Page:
devices are guaranteed interference-free connectivity and coverage. Or in warehouses and distribution centers, it’s a cost-effective and secure way for organizations to improve operations. Enterprises are using fixed-cost Private LTE to support traffic from hundreds of video cameras to keep footage data on-site, instead of incurring huge data charges with a public cellular pay-per-bit plan. 5G will also play an important role in powering forward-looking experiences, such as remote surgery, drones, and VR. Additionally, self-driving cars and smart cities will depend on the speed, throughput, and coverage density that 5G technology provides.

When looking at 5G, a study by McKinsey and Company found that “the biggest uncertainties for industry professionals lie around the strength of the business cases and the underlying economics, as well as other emerging commercial considerations.” The study goes on to find that while “confidence in the technology is high, what’s less clear is whether and how soon it can fuel new products and services that customers are willing to pay for.” It’s been known that the most prevalent potential applications for 5G circle around enhanced mobile broadband and IoT, rather than fixed wireless access or mission-critical applications. While these are not the “revolutionary use cases lauded by 5G proponents, they provide advancements that are still meaningful.” It is no doubt that 5G is a powerful technology, but there seems to be a lack of information on the actual value of 5G. It’s a technology waiting to be tapped for innovative new use cases, and as the study suggests, this alone could possibly delay real full-scale deployments. Much like in the early 2000’s when 3G was making its rollout debut, it wasn’t until the emergence of Blackberry and Apple iPhones years after the launch of 3G were full network capabilities realized. (Source: McKinsey and Company)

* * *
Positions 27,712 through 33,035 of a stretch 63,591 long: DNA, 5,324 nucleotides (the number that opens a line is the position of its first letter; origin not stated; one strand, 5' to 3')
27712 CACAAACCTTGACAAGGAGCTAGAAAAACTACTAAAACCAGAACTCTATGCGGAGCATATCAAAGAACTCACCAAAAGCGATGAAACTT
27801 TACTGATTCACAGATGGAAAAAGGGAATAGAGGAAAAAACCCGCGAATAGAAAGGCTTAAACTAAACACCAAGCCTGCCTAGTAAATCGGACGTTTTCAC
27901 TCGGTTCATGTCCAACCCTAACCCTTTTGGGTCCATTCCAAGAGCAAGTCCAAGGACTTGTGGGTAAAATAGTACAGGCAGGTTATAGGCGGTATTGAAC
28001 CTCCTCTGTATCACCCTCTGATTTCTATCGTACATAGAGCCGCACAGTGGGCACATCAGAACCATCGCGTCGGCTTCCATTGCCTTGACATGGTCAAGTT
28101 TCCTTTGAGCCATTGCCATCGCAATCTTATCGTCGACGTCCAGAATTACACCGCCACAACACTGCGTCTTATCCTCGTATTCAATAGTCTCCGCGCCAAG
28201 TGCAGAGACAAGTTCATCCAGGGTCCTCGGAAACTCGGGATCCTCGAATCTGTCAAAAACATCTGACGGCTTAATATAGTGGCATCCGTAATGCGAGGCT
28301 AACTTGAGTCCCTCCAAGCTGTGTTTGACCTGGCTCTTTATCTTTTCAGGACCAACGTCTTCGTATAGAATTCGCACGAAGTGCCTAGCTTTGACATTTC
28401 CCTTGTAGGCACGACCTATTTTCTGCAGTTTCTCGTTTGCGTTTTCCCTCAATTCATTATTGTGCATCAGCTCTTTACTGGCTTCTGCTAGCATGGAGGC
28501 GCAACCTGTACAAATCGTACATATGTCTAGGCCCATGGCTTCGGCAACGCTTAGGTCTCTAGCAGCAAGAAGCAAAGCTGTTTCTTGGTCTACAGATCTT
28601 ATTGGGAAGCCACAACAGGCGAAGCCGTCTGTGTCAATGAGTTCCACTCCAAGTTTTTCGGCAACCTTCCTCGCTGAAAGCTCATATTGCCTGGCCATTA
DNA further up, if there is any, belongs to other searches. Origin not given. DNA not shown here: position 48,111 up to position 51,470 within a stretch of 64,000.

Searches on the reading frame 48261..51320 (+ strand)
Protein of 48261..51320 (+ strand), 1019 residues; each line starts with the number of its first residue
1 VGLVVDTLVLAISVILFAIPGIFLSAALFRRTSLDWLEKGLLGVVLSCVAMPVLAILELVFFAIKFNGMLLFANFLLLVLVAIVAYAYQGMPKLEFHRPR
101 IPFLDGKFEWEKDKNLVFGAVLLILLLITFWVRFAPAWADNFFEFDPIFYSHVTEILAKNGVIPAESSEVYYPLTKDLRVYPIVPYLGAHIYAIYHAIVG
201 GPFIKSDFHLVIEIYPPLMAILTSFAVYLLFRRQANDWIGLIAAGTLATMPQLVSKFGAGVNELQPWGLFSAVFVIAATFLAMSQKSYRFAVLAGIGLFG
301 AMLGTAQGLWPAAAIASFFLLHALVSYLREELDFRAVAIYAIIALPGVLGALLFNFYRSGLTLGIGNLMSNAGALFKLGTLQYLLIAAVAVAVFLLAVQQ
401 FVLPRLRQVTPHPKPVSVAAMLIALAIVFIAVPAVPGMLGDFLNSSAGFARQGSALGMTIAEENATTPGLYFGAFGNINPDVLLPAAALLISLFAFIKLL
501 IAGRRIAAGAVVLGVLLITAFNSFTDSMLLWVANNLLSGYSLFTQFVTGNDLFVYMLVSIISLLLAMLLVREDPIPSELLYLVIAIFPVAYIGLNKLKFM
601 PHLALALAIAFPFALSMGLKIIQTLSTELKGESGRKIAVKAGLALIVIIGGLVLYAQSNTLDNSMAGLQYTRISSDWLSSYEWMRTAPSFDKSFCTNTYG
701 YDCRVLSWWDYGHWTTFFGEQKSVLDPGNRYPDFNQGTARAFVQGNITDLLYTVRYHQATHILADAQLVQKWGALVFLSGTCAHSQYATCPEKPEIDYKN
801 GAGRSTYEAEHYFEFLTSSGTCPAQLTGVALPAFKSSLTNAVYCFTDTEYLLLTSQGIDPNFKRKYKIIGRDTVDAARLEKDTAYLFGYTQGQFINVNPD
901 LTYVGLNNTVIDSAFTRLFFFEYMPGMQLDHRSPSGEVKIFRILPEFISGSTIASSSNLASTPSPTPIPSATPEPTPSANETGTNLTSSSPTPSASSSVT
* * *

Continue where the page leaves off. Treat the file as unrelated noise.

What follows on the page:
Until those use cases emerge for 5G, it will be difficult to justify the expense(s) that come along with ushering in this new technology beyond more short-term usage. In addition to expenses related to 5G device adoption, costs associated with leveraging new spectrum acquisition, necessary upgrades to the core network, and other spectrum-related costs will slow down the technology's acceleration until a clearer view of use cases is recognized. It will also be vital not to underestimate the challenge of deploying new wireless technology. 5G will require an additional wireless infrastructure to install, manage, secure, etc. – not something any administrator wants to carry out without the economics to support it.

5G’s shortcoming is a significant lack of services and devices beyond smartphones, such as laptops and tablets. Additionally, trying to use 5G as a replacement for enterprise Wi-Fi would result in data traffic transiting the carrier network even if the destination is a local server, which is not an optimal solution.